Presented by: Shalesh Kaushal, MD, PhD
Recorded: February 2017
The neurosensory retina is a thin diaphanous structure, no thicker than tissue paper attached to the inner wall of the back of the eye. It is the photographic film of the eye and is a laminated integrated circuit that subserves all aspects of visual perception including high resolution central acuity, motion detection, edge identification, contrast sensitivity, color identification and peripheral vision. It has at least nine identifiable structural layers with at least 15 different cell types that carry out important metabolic functions. The maintenance of the structural and functional integrity of this highly organized tissue demands significant biological energy.
There are two major light absorbing photoreceptor cells in humans. The rod cells mediate peripheral and dim light vision and contain the visual pigment protein rhodopsin. These photoreceptors are found in largest numbers in the peripheral retina but their highest density is in a circumferential distribution around the macula- the central region of the retina. The cone cells are important for color vision and high acuity central vision and are found predominantly in the macula. Not surprisingly, the retina is the most metabolically active tissue in the body per unit weight and the eye has the largest blood supply per unit weight in the human body. Thus, it serves as an excellent organ system to discuss and demonstrate energy metabolism, homeostasis, nutritional modulation and endogeneous stem cell activity of disease states as well as canonical pathogenetic events (e.g. inflammation, oxidative stress, mitochondrial dysfunction, immune dysregulation) that lie central to so many chronic diseases.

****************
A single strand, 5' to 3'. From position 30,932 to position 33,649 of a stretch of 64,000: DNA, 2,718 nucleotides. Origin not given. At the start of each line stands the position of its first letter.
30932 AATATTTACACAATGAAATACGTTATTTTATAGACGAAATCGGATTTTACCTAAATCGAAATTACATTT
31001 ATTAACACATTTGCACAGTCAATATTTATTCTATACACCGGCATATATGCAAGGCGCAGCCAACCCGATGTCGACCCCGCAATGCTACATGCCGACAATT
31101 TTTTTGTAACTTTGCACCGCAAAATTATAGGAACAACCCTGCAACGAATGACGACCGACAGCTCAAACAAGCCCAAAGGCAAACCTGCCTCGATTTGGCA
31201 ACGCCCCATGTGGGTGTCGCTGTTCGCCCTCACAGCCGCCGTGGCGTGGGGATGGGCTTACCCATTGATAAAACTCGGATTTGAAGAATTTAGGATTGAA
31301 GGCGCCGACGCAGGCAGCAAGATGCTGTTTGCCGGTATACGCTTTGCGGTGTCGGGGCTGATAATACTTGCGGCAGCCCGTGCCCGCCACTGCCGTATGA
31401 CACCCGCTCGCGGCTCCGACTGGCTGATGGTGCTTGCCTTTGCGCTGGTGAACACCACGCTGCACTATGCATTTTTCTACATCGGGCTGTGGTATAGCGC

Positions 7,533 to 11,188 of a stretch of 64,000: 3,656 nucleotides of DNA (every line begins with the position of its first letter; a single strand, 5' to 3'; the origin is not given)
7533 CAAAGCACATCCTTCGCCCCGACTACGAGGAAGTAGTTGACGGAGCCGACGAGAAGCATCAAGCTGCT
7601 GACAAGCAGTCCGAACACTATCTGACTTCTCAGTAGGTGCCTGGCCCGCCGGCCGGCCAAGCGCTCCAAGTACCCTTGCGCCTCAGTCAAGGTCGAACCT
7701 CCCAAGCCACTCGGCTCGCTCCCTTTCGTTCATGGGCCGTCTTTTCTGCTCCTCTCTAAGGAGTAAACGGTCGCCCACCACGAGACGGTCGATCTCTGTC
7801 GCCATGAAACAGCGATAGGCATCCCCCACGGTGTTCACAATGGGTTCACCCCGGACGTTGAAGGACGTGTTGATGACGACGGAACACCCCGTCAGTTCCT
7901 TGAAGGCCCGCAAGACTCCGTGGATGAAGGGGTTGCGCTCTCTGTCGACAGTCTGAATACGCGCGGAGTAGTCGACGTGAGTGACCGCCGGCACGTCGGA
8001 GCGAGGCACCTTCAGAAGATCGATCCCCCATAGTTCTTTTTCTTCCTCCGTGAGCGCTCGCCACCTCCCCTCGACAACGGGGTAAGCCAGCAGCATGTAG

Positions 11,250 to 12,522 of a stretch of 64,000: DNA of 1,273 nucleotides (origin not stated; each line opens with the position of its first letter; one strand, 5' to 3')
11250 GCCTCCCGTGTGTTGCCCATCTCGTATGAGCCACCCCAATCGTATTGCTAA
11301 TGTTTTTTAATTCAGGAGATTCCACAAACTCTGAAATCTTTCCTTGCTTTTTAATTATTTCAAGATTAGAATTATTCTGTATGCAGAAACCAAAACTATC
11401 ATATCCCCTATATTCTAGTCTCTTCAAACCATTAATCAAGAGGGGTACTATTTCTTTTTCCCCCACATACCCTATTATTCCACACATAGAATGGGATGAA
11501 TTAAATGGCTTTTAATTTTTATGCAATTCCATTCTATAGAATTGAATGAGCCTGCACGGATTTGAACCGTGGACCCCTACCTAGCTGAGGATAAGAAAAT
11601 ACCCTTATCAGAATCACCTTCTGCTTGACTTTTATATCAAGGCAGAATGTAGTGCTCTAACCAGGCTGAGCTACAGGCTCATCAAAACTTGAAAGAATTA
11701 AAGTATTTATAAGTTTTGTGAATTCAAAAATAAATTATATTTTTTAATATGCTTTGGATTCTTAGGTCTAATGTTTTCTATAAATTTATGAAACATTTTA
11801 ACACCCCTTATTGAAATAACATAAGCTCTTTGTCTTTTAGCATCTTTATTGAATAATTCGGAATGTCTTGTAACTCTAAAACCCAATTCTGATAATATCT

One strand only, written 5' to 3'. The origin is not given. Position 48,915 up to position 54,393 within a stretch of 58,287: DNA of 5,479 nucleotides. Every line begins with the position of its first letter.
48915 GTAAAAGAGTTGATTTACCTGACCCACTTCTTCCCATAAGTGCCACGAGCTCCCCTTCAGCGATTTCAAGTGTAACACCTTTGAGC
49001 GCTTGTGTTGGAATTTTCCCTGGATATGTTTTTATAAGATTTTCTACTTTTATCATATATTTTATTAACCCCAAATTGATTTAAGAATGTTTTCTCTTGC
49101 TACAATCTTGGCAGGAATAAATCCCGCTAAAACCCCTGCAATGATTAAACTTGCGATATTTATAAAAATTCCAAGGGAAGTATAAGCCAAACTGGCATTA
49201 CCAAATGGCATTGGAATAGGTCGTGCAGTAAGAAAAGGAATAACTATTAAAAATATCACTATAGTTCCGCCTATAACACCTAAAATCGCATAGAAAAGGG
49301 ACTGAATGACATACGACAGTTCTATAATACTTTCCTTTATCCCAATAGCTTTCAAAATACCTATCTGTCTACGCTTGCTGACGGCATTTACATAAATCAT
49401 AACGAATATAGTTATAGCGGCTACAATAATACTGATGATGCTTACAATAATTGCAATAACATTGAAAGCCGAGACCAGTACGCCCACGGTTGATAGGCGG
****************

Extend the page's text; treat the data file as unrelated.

This presentation was recorded at the Integrative Healthcare Symposium Annual Conference.